“Nordstrom Fetishists” Have Wrong Ideas About Center City Shopping
No sooner did HughE Dillon post this on Philly Chit Chat than I heard hearts racing from the Delaware to the Schuylkill:
“I hear that the Bloomingdale folks are interested in the Burlington Coat Factory location, which is on a year to year lease. They’ve been here four times; the last time, they brought their lawyers and design team with them.”
Bloomingdale’s in the Gallery! Be still, my heart! It’s safe to go back to Market Street at last!
That reaction, folks, wasn’t mine. But I’ll wager it might have been yours, especially if you belong to that claque of anguished Philadelphians I call the “Nordstrom fetishists.”
These are the people who lament the parlous state of Center City retail because none of it consists of high-end department stores.
For these people, Rittenhouse Row just won’t do. Never mind the fact that the tony shopping district is losing most of its homegrown merchants as national chains, most but not all of them upscale, take over spaces because they can afford the rents the building owners now want.
Never mind that Chestnut Street—even the long-down-at-heels stretch from Broad Street to Independence Hall—looks like it’s on its way back from the undead as local retailers of the kind once found on Walnut open distinctive new stores because the building owners offer rents they can afford.
Never mind that historically, Market Street has never been Philly’s answer to Fifth Avenue or the Magnificent Mile. Most of the department stores that lined the street in its heyday catered to the middle of the market: Strawbridge & Clothier, Snellenburg’s, Lits, Frank and Seder, Gimbels. Only Wanamakers went after the carriage trade to any significant degree.
No, Philadelphia’s Main Street must parallel Michigan Avenue, not State Street. The downmarket mercantile on Market Street doesn’t belong there, these people say.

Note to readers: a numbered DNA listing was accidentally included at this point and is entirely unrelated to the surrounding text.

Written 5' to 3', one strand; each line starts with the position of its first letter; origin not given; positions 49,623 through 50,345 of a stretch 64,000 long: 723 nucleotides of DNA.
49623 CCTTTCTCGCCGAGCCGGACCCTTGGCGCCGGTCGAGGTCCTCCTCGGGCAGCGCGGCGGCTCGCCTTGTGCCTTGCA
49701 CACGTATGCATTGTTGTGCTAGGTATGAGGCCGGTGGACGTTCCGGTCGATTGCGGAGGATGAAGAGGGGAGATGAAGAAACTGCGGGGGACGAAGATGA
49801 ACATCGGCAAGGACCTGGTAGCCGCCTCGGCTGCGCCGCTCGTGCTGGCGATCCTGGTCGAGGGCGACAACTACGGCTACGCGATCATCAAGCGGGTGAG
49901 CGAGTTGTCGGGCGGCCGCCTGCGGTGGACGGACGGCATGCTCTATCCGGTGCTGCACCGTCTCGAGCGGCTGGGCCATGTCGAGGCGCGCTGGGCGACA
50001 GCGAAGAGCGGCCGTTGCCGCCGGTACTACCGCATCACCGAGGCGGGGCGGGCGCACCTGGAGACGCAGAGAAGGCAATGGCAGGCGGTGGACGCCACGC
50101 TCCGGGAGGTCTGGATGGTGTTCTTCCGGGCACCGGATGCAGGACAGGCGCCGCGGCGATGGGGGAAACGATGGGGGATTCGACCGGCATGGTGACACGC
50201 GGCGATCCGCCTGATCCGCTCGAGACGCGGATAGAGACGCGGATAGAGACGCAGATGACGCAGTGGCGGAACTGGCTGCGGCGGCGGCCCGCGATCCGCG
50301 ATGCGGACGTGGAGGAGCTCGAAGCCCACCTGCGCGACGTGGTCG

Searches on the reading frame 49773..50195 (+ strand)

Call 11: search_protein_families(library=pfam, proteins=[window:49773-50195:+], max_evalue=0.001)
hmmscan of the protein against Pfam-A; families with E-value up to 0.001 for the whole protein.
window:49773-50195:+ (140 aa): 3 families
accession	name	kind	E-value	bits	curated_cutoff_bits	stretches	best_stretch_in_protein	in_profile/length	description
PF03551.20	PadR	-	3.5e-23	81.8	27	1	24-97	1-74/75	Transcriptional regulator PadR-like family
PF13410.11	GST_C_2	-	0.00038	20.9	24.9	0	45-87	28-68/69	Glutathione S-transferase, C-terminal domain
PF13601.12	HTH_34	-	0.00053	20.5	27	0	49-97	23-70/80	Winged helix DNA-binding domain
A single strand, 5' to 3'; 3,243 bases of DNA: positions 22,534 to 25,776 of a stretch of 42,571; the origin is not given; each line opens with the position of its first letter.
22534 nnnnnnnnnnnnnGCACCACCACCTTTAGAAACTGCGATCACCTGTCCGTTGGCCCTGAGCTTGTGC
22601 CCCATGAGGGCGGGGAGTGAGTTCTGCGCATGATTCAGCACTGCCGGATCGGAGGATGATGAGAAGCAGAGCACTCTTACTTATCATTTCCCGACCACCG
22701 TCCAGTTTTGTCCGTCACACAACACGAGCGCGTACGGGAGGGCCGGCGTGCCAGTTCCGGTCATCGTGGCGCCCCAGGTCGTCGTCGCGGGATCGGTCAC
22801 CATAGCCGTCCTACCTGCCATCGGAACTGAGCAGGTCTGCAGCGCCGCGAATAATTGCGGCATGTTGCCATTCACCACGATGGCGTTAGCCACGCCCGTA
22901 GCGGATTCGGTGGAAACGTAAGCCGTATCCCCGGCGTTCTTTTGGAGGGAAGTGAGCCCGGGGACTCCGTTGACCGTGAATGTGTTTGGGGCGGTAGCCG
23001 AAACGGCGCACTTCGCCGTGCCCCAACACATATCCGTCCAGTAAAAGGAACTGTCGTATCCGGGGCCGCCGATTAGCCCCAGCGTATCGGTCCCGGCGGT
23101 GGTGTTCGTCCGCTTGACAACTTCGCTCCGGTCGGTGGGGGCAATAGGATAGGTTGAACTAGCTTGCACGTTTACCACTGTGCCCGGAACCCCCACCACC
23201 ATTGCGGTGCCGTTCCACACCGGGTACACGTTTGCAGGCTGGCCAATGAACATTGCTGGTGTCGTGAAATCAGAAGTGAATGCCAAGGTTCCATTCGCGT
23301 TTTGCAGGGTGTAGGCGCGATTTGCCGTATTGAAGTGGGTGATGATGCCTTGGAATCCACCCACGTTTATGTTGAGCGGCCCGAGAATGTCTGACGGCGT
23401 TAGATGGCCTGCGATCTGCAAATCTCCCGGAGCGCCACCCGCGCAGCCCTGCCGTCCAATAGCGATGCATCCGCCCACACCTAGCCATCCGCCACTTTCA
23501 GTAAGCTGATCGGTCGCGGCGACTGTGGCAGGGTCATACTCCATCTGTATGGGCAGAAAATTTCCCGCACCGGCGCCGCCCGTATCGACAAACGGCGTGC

Now, I’ll grant that I’m tarring with a broad brush a group of people whose sentiments are probably not as elitist as I’ve just described them, for some of the people lamenting Market Street shopping have a point: The retail mix on the street is pretty sad overall and could use some improvement—stores with visitor appeal, for instance. But that improvement doesn’t require the Bloomiefication of the entire thoroughfare. Some of the existing stores, such as Marshalls, Old Navy and Ross, offer budget-friendly shopping that appeals to a broad cross-section of shoppers; adding more stores like them to the mix will help Market East along the path back to decent health every bit as much as a Bloomingdale’s would.
Still, the fact that Bloomingdale’s is interested in locating in the Gallery does augur well for the future of Market Street and the Gallery. It is, at least in part, an acknowledgement that the demographics of the area around it have changed: Both Chinatown to the north and Washington Square West to the south are better off than they were when JCPenney closed its Gallery store, which Burlington now occupies, and they’ve been joined by other more affluent residents living just beyond the boundaries of Center City proper. And even if, as one knowledgeable real estate industry observer said in response to HughE’s post, the store will actually be a Bloomingdale’s Outlet, that too is still a good sign, for an off-price Bloomingdale’s Outlet would also offer the same broad mid-market appeal that Ross, Old Navy and Marshalls offer—or that a Center City Target store would as well.
And let’s face it: Even that larger, more affluent Greater Center City population may not be large enough or affluent enough to turn Market East into a denser King of Prussia. This city is still not all that rich on the whole, having as it does a larger percentage of poor residents than any other of the 10 largest U.S. cities. Until we figure out how to improve their lot, Center City’s upmarket potential will remain somewhat limited.
And for those who still won’t settle for less than an actual Bloomie’s or Nordstrom, well, time may be on your side—but don’t expect Market Street to become Madison Avenue even then. After all, even King of Prussia has Sears, JCPenney, and off-price shoe stores in addition to the tony stuff.